British actress Eve makes her mark on ‘Star Trek’

by Kaori Shoji

Special To The Japan Times

There must be a Union Jack stowed somewhere aboard the Starship Enterprise: The British influence on “Star Trek Into Darkness” is pretty thick. There is of course hot new man about town Benedict Cumberbatch (or “Batchi-san” to his Japanese fans) as genetically engineered evildoer John Harrison. Simon Pegg is back as chief engineer Scotty, stealing some crucial scenes right from under the noses of heroes Kirk (Chris Pine) and Spock (Zachary Quinto). And bringing the count of female speaking parts to a whopping two is newcomer Carol, based on the character of the same name in 1982′s “Star Trek II: The Wrath of Khan” but reimagined as an expert in advanced weaponry, played by British actress Alice Eve.

Though her screen time is shorter than that of her compatriots, Carol makes her mark in more ways than one, creating a Twitter uproar when, in one brief scene, she sheds her Star Fleet uniform and stands proud in electric-blue lingerie.

Fans and critics were incensed upon the film’s release in the U.S., labeling the scene as misogynist and gratuitous. Co-writer Damon Lindelof tweeted his apologies, followed by director J.J. Abrams releasing an unused scene of a topless Cumberbatch in the shower in the name of gender equality.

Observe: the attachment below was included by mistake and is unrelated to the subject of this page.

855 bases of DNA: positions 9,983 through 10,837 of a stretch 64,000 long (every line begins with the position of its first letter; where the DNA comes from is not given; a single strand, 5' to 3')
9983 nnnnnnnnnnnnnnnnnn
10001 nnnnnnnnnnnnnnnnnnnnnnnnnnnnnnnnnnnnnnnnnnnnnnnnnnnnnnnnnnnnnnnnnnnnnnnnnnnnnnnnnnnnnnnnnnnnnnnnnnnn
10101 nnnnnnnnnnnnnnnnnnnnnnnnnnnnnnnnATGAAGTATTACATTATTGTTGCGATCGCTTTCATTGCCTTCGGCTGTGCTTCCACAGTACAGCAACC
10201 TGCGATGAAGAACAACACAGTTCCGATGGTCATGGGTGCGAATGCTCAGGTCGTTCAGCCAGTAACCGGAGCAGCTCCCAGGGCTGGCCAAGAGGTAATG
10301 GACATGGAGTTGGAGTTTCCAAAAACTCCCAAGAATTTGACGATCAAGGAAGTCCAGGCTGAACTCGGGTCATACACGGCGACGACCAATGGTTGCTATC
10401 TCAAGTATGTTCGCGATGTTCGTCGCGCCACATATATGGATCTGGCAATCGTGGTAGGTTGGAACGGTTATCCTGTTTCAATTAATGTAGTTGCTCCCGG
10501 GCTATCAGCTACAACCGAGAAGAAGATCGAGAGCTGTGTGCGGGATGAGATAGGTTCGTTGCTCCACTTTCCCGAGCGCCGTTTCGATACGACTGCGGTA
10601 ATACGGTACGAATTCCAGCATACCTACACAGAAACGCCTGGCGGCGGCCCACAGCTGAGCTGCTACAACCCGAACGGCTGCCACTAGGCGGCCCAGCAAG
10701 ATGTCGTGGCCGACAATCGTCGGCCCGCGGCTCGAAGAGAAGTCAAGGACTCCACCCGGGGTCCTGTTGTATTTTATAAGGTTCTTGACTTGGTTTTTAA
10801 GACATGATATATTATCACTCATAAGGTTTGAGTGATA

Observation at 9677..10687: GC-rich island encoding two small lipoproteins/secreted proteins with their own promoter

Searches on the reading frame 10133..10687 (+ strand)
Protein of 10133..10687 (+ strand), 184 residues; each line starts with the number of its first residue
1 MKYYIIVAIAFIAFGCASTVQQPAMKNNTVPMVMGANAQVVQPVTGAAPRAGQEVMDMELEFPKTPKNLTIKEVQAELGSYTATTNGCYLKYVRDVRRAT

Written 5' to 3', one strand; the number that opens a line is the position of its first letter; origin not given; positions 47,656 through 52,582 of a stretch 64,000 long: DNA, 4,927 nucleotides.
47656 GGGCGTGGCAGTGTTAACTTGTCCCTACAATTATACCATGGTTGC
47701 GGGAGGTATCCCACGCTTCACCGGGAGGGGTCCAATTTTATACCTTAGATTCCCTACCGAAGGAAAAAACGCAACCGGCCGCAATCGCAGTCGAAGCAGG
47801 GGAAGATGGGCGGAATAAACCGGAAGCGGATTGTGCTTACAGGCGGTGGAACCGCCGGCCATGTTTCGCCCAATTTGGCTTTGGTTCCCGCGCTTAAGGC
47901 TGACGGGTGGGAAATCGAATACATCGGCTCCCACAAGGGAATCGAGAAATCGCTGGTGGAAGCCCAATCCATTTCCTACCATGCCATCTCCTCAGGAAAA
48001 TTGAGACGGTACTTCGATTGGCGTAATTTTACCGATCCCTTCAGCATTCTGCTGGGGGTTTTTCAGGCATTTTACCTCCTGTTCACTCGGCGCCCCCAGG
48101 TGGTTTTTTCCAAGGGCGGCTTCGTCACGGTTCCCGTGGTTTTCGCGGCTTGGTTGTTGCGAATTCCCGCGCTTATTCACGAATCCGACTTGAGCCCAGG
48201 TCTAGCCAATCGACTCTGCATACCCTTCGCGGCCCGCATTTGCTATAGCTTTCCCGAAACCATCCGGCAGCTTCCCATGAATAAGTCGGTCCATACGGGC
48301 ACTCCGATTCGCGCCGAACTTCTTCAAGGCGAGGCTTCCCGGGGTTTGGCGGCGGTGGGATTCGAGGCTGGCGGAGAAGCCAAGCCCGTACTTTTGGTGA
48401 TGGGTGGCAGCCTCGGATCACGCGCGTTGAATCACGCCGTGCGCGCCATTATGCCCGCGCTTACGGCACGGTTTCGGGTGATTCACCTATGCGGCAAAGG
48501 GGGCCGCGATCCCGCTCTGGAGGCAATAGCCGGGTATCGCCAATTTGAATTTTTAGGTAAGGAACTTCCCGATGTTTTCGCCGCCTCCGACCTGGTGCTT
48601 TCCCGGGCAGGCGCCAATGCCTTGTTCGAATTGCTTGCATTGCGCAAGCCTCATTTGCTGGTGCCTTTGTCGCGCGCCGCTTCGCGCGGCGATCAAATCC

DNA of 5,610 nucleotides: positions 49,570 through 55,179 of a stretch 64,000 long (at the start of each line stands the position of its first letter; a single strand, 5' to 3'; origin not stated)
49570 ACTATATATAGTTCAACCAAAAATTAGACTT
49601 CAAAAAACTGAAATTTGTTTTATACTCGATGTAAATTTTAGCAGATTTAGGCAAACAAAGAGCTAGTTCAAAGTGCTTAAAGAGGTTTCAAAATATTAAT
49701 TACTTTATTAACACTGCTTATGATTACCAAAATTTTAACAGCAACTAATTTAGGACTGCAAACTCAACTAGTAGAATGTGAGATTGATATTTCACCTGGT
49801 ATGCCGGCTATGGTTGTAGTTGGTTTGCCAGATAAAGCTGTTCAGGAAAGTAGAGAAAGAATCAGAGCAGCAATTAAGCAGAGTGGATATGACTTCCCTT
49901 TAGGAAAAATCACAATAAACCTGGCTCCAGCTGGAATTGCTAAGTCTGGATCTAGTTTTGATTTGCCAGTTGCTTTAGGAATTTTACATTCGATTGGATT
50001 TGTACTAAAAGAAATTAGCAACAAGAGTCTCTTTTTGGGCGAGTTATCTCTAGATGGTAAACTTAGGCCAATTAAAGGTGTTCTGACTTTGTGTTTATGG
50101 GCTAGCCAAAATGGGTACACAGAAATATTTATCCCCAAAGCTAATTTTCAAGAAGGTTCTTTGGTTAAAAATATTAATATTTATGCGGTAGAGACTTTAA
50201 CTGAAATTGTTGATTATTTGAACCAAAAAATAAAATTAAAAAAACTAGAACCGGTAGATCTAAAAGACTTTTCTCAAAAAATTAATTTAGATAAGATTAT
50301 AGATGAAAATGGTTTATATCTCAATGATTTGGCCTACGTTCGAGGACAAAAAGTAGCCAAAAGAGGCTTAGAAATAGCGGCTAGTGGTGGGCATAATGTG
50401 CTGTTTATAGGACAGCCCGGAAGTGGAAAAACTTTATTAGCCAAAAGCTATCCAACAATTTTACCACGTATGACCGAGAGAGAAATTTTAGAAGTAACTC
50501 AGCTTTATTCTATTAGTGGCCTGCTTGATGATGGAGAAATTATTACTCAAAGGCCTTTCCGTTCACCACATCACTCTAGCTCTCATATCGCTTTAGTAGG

“There was all that to-do about me, but what about Benedict?” says Eve wryly during an interview with The Japan Times. “He’s incredibly brave, willing to embarrass himself like that. Someone once taught me actors must be prepared for embarrassment. Now I know what that means.”

Eve was never a Trekkie, though as a child, she used to watch the series on TV “with my grandfather on Saturdays, because he was such a fan. I thought the series was quite boring, to be honest, but I was just happy to be spending time with my grandfather.”

Now she says she appreciates what vision “Star Trek” creator Gene Roddenberry had. “He really changed the paradigm. He brought in a multi-ethnic cast on board the Enterprise, which I think is prophetic of the current space industry. And the first black woman on (U.S.) TV was on ‘Star Trek.’ ” (Actually Nichelle Nichols as Uhura was not the very first, but pretty close.)

Eve adds that she went to her first-ever “Star Trek” convention in Las Vegas last week and realized that “I’m not a Trekkie, no way. That will be doing a disservice to the real Trekkies at that convention. In terms of ‘Star Trek,’ I’m an amateur and happy to be one.”

Eve does have a favorite episode of the classic series: “Charlie X,” originally aired in 1966, in which Kirk (William Shatner) dispenses advice about love: “He says, ‘Be gentle and go slow.’ I’ve taken that piece of advice to heart ever since.”

Eve hails from a theatrical family: Her parents are both actors, and when she was a young child her father relocated the family to Los Angeles (they returned to England when she was 13) to have a go at the American market. That experience gave Eve an enamored perspective on the U.S., and she now divides her time between London and LA, finding herself at home on both sides of the Atlantic.